Disappointing lunch aside, Laveanne is worth a visit, especially if you’re looking for a relaxing and low-key drive. Sometimes you just need to get out of the city and be amongst nature. In July, why not make it fragrant purple lavender? 

Overall mark - 6 out of 10 



How To Find Them
 Location: Campbellcroft, Canada
 Address: 8667 Gilmour Road
 Website: http://laveanne.ca/

Follow me on twitter to chat, be notified about new posts and more - https://twitter.com/GastroWorldBlog
____________________________
Gastro World's Grading System

  • Anything under 5 - I really disliked and will never go back
  • 6 - decent restaurant but I likely won't return
  • 7 - decent restaurant and I will likely return
  • 8 - great restaurant that I'd be happy to recommend
  • 9 - fantastic restaurant that I would love to visit regularly and highly recommend
  • 10 - absolute perfection!

Aka-Oni Izakaya (Toronto)


While I do love expertly crafted sushi, made piece-by-piece and eaten at the optimal temperature, these meals are reserved for special occasions. Generally, I’ll limit my sushi and sashimi intake to “fancier” establishments - perhaps I’m being overly cautious, but low prices and raw seafood seem like a bad combination. Yet, I can still get my fill of cooked items at reasonable prices. The newest find is Aka-Oni Izakaya, a restaurant that offers an array of affordable lunch bento boxes amongst other dishes.


Standard items arrive with each bento meal:
  • Scalding miso soup that contains so much miso paste that it stays emulsified. A lone clam can be found at the bottom, surprisingly not overdone.
  • Simple green salad dressed with a tasty soy, lemon, and ginger dressing.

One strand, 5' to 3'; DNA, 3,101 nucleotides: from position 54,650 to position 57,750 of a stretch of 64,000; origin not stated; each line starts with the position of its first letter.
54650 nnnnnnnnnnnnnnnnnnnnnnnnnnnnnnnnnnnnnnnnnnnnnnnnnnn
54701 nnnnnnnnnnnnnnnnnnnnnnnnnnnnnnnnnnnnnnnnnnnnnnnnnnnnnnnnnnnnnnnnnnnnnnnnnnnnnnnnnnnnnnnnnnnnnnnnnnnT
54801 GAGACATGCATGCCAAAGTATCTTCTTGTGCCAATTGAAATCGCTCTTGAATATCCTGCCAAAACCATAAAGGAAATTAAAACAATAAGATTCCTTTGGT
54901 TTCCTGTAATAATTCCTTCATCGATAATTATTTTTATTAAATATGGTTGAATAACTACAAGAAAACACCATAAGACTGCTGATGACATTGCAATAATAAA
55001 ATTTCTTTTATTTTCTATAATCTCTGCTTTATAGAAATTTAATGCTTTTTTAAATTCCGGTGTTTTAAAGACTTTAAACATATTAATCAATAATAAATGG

• A daily appetizer, which in our case were two deep-fried gyozas. They’re of average quality but at least hot and freshly made.
  • A bowl of rice, even adorned with a bit of seaweed salt for extra flavour.
  • And for dessert, pieces of cut-up fruit (with the bento) and a scoop of black sesame or green tea ice cream (served afterwards).

Rarely are you able to find surf-and-turf for under $20. Aka-Oni’s take bento ($18) meets the challenge with a wee tempura lobster tail and small steak. While the lobster is frozen, you can still taste some of the lobster’s sweetness … it helps when the chef shows restraint with the batter. It’d be even better if it were cooked less.


Surprisingly, the Angus steak arrived pink-in-the-middle medium despite being cut so thinly. Simply grilled, it tasted like beef and was tender.


A generous portion of the saba shioyaki arrives in the matsu bento ($16), but does require a generous squeeze of lemon and grated radish to mask the light fishy essence (not abnormal with mackerel). Moreover, I thoroughly enjoyed the enoki stuffed beef rolls. Some may find it a tad salty, but the flavours were perfect at complimenting all the neutral crunchy mushrooms.


There aren’t bento boxes during dinner, but there is a set meal for those who like crab and sashimi. Not feeling too hungry, we stuck with some sharable dishes that spanned their entire menu. With two pages of kushiyaki skewers, we opted for the Negima chicken thigh ($2.25) and Matsusaka pork jowl ($6.99); both cooked well remaining tender, incorporated enough of the sweet and savoury glaze, and had the requisite charbroil flavour. Just don’t expect very large skewers, each containing four to five small bites at most.


For something more substantial, the grilled squid with unagi sauce ($9.99) is a better option, especially since it also uses the same glaze and has a smoky grilled flavour. With plenty of pieces to go around, the squid is of course chewier than meat but great for munching on with drinks.


I liked the freshly fried tempura prawn that’s used in the dynamite roll ($7.50), nice and crispy and still warm. Aka-Oni does a good version of the popular maki, wrapped in thin layer of rice and seaweed with the customary avocado, tobiko, cucumber, and spicy mayo.


We finished with a bowl of Hakata black garlic ramen ($11.99) selecting the thicker noodles to hold up against the stronger soup. While I would have liked the noodles to be cooked a touch less, the broth was thick and filled with flavours without relying solely on salt. While not overly large, the restaurant didn’t skimp on the toppings, including a thick slice of pork belly chashu, half an onsen egg, corn, bamboo shoot, thinly sliced black fungus, fish cake, and seaweed. It could rival a bowl served at traditional ramen restaurants downtown.